Commissioners including my opponent embraced Rover, and ignored the pleas of their constituents. This despite the fact that our most recent draft of our County Master Plan even identifies Rover as being unsafe.The question is: Why didn't our County Commissioners fight hard against a project they know is unsafe for our community?
We cannot afford leadership that takes a passive stance when it comes to protecting the only ecosystem we have. And it's not just the Rover Pipeline. Recent news stories about PFAS contaminants in the Huron River waterways and other potential contamination sites in Livingston County make clear what happens when leadership doesn't act quickly to protect our natural resources. We allowed chemical pollution of our waterways for decades, and now it will take decades more to get rid of these PFAS pollutants. We can catch fish in our beautiful waterways and lakes, but according to the MDEQ it's not safe to eat them.
Something is terribly wrong.
As your County Commissioner, I pledge to be a committed environmental steward. That includes listening to residents who are being affected by environmental issues, and prioritizing their safety above pipeline company and other corporate profits.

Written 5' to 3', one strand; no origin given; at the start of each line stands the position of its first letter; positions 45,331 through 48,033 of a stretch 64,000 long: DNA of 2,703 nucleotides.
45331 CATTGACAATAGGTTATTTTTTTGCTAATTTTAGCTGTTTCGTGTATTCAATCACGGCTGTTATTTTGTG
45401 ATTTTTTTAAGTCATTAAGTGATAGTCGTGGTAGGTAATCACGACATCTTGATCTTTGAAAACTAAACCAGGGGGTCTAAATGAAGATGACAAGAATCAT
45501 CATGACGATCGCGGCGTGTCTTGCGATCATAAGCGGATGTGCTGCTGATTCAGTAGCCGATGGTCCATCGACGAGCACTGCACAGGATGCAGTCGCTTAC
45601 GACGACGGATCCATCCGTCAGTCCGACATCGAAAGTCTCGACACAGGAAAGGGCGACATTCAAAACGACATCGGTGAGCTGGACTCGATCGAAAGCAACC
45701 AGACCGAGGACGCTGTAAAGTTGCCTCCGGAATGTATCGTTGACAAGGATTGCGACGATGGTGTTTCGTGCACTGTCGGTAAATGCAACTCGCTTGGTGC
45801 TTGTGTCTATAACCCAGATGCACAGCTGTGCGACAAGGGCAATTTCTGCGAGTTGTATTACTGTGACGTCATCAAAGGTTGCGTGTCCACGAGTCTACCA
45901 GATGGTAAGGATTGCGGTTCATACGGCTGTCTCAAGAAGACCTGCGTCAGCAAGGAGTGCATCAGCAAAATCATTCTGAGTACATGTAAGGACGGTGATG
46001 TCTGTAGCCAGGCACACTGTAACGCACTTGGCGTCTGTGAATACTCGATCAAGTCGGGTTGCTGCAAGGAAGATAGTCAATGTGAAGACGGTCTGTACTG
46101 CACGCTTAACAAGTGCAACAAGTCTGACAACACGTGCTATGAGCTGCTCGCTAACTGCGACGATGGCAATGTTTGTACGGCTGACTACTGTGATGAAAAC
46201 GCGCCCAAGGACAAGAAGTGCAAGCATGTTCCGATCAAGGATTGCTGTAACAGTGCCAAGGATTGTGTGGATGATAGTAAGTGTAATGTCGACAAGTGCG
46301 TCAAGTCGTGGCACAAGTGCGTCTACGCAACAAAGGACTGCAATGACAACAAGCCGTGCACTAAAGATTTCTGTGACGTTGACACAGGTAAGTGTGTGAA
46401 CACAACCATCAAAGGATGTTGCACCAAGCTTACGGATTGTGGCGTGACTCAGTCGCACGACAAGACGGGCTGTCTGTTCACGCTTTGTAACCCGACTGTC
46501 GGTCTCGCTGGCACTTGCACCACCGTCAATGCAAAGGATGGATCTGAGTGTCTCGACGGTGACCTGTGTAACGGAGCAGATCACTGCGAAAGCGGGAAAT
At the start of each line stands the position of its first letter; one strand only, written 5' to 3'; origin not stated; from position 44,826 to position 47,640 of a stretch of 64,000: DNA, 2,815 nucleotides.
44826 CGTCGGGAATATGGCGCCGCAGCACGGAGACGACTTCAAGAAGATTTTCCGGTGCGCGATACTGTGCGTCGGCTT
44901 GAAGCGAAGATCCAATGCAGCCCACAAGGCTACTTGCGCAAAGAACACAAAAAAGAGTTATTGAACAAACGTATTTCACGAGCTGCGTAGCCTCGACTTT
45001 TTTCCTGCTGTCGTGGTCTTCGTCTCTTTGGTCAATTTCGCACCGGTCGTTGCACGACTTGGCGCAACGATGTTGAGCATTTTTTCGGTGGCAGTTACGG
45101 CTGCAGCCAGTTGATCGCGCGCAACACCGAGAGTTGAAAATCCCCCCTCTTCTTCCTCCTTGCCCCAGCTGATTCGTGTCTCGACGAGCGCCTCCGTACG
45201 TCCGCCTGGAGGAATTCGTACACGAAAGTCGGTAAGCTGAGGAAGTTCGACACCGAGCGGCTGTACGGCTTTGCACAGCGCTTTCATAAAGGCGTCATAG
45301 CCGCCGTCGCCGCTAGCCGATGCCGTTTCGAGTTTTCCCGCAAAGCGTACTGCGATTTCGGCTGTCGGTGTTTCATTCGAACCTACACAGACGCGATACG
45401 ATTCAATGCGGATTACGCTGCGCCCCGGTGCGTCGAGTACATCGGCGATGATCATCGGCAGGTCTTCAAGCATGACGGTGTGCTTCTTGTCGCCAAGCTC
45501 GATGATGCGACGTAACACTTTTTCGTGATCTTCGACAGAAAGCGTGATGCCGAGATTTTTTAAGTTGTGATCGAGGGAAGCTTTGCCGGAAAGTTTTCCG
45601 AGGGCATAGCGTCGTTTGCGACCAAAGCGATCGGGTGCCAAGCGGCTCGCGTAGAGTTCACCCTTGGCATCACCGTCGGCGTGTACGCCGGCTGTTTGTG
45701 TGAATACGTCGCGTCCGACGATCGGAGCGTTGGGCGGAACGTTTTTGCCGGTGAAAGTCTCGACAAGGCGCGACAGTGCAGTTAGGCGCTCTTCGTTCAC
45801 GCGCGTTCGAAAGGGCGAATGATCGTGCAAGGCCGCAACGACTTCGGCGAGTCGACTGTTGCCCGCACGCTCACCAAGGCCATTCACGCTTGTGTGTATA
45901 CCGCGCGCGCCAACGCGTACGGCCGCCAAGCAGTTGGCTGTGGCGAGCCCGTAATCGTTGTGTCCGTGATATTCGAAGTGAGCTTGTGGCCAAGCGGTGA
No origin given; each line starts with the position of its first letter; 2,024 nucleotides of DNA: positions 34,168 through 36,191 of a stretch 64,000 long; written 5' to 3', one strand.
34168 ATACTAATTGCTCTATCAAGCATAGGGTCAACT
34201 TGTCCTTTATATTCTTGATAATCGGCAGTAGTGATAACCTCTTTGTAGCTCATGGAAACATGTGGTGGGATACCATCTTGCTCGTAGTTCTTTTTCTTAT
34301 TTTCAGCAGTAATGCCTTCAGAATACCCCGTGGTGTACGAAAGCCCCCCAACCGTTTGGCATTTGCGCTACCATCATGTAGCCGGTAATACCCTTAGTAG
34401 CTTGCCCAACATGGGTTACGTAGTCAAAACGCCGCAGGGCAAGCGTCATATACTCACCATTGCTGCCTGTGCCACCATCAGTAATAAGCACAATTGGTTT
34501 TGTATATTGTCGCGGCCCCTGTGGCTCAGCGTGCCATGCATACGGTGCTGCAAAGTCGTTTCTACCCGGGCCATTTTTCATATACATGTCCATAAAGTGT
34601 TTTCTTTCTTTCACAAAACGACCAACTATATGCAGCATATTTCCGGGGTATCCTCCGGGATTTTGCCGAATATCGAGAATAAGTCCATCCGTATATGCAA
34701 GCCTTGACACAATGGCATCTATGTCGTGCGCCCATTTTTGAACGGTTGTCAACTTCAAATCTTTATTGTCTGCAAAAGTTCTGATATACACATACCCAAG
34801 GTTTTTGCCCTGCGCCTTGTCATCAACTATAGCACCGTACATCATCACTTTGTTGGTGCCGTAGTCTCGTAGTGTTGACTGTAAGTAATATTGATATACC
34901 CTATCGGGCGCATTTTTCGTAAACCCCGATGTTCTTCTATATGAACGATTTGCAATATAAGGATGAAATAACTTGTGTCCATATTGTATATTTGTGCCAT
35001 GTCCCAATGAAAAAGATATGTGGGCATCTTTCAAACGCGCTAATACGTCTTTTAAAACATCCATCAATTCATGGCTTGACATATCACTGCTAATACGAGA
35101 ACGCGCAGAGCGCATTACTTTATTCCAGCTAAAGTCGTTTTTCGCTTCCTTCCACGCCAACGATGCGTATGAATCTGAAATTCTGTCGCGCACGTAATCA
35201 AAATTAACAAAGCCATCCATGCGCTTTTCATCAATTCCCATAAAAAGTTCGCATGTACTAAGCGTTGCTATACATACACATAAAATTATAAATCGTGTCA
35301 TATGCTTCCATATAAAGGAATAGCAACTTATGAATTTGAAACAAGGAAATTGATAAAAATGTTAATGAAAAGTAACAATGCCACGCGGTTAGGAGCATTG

Environmental stewardship isn't just about warding off the harm we've done to our ecosystem already - it's also about planning for the future. We do that by focusing on projects that help preserve the rural heritage of Livingston County by maintaining and enlarging thriving parks and other green spaces.
For example, I will support using idle County funds to help the Livingston Land Conservancy buy up vacant County lands, including the former Marion Oaks golf course on D-19, which our community could develop into a park or other 'green space' for people to come together and enjoy.